Michael Karagosian is president of MKPE Consulting LLC, a consultancy he founded in 1988. Originally focused on cinema product development and theme park system design, the company evolved to address the challenging aspects of business development for emerging technologies. Michael has over 30 years of experience in the cinema industry, and has been active in the digital cinema space since 1999. He has played multiple roles in the advancement of digital cinema technology, from negotiating virtual print fee agreements for subsidizing the adoption of digital projection in cinemas, to driving several of the core technologies that underlie digital cinema. Michael's keen sense of product development and strategy, coupled with his knowledge of the marketplace and an ability to lead collaborative efforts, has served him throughout his career.
His career began in Silicon Valley, when it was truly about silicon, designing integrated circuits for custom shop Interdesign. Branching into manufacturing, Michael joined the management team of DWD Audio, a manufacturer of consumer loudspeakers. Later, he joined Dolby Laboratories, where he led cinema and studio product development, followed by the further development of cinema products as Chief Engineer for BGW Systems. Walt Disney Imagineering became a client in the 90's, where he designed systems for theme park attractions and drove the adoption of networked audio. With Clyde McKinney, Michael co-founded and was president of Cinema Group Ltd., together leading product concept, marketing, and sales for the CinemAcoustics division of Peavey Electronics. The National Association of Theatre Owners (NATO) became a client in late 2000, where he chaired the NATO Technology Committee, produced NATO's Digital Cinema System Requirements, and represented the exhibition industry in discussions with Digital Cinema Initiatives (DCI). As a member of the Board of Directors of 3-D conversion company In-Three, he drove industry relations. Michael works with numerous clients to educate on latest developments, and sharpen strategies for new products and services. His work in the development of deployment entities and in virtual print fee (VPF) negotiations has enabled thousands of exhibitors around the world to afford the conversion to digital projection. He has been a chairman in the SMPTE digital cinema standardization effort since its inception, where he has been a champion of open standards for the cinema industry.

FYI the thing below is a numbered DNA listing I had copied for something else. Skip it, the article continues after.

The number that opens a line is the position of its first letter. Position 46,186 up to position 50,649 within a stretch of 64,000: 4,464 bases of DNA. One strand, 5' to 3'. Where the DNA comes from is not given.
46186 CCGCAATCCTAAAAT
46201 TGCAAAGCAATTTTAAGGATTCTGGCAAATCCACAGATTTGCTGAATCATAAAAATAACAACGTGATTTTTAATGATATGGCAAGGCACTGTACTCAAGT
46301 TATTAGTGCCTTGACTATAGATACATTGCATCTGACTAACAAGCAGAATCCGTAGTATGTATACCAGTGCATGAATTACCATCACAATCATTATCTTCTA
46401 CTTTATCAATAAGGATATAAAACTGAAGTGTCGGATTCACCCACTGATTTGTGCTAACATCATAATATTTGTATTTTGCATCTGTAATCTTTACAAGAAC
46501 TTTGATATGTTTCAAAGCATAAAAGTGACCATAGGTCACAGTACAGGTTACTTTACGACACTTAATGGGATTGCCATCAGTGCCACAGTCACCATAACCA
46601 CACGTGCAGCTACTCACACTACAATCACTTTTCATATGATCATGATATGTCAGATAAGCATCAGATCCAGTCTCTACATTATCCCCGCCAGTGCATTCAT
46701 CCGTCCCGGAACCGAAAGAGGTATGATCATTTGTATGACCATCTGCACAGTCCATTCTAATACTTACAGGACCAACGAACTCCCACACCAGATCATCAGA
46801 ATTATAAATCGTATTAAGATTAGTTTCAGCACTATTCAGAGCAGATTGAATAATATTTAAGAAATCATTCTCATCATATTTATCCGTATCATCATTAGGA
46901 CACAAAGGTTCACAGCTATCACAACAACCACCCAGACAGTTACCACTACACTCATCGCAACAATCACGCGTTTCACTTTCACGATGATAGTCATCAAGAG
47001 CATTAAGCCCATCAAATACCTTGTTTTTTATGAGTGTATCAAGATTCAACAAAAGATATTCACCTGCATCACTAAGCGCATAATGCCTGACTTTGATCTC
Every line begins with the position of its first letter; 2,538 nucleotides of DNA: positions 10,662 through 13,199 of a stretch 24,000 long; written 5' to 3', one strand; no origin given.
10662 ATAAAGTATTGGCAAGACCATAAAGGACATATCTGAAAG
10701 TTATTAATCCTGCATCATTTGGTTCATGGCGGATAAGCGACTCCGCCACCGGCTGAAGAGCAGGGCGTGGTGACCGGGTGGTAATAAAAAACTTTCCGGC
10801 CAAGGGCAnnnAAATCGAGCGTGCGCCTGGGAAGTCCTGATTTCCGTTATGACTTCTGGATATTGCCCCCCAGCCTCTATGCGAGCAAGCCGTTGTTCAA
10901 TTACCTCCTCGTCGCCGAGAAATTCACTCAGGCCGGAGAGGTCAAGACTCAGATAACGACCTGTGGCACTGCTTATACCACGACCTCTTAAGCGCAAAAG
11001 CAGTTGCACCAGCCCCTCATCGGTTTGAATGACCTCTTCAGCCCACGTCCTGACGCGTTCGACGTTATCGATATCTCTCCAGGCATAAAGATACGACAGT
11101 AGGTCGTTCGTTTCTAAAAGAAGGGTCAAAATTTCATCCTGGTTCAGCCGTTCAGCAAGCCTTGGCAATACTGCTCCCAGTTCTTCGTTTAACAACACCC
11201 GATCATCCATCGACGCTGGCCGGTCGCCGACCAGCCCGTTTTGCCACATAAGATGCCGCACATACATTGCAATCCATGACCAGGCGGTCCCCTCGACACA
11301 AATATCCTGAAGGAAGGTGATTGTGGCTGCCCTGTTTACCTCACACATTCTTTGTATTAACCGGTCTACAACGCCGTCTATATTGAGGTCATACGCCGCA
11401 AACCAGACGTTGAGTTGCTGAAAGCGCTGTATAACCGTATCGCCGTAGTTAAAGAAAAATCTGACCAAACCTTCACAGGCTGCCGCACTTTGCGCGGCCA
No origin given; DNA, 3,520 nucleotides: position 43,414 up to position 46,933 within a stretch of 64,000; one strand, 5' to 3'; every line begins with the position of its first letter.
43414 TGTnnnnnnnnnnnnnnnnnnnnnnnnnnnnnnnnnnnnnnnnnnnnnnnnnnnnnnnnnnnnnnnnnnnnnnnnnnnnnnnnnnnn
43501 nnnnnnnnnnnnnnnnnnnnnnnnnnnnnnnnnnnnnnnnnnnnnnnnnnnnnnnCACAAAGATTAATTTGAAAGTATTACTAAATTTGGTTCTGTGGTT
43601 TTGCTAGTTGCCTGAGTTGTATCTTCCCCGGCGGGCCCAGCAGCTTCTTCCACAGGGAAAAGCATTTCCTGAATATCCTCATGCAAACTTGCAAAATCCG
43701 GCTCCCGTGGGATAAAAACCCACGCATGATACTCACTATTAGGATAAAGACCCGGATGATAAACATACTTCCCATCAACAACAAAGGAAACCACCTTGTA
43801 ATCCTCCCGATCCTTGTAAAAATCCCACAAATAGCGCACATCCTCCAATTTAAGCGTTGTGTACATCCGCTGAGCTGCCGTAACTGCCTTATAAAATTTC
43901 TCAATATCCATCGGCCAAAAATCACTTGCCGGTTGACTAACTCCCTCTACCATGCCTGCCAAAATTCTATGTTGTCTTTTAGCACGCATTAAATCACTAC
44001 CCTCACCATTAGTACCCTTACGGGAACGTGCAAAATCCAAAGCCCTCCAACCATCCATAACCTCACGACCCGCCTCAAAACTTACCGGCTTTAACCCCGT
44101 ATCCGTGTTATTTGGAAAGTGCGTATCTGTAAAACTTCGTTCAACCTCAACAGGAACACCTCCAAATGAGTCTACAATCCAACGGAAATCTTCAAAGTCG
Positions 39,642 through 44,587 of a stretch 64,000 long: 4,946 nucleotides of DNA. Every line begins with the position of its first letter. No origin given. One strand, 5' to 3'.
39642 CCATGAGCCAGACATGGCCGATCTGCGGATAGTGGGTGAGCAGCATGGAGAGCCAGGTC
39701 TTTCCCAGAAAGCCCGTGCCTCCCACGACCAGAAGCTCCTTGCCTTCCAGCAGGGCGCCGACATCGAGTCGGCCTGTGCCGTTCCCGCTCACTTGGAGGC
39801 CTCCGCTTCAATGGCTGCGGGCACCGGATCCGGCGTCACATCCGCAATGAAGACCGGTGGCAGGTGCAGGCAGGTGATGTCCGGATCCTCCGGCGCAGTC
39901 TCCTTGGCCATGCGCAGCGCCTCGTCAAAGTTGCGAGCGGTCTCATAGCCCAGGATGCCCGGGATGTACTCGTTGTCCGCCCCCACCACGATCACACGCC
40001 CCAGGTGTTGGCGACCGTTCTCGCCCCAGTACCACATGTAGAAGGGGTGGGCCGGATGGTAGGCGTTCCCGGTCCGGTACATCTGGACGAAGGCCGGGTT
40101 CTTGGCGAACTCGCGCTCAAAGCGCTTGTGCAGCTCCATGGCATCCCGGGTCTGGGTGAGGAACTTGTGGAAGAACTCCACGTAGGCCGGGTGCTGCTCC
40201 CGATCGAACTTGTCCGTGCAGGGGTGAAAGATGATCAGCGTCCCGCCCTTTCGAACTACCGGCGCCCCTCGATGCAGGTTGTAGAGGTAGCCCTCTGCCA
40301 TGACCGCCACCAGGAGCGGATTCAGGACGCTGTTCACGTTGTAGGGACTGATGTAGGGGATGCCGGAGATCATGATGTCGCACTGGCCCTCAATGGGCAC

Among Michael's many technical achievements is the development of 70mm split surround for the release of Apocalypse Now, the pre-cursor to 5.1 sound. He also produced the Dolby CP200 Cinema Audio Processor, which became the THX standard, and led development of Dolby's first studio 24-channel noise reduction frame, the SP Series 24-channel studio noise reduction unit. CinemAcoustics, a company Michael co-founded, was the first to produce a full line of THX approved cinema sound products, utilizing Michael's CinemaMatrix™ digital surround decoder, installed in top screening rooms including those of Skywalker Sound and Pixar. In 2005, Michael drove the world's first public demonstration of digitally projected 3-D at ShoWest, which launched the digital 3-D phenomenon. In SMPTE, he initiated and chaired the development of digital cinema packaging (DCP), the Facility List Message (FLM) for security key management, and the cinema industry's first standards for accessibility. Michael currently co-chairs the SMPTE Study Group for Higher Frame Rates (HFR) in 2-D and 3-D.
He was awarded the ShoWest Award of Appreciation for Contribution to the Advancement of Digital Cinema in 2006, and is a SMPTE Fellow. Michael was a contributing author of Understanding Digital Cinema, as well as the EC publication Digital Cinema Perspectives. He is editor of mkpeReport, an online publication educating and analyzing the ongoing activities in digital cinema.
Michael is an Electrical Engineering and Computer Science graduate of U.C. Berkeley. He performed graduate work in technology and business at Santa Clara University and UCLA.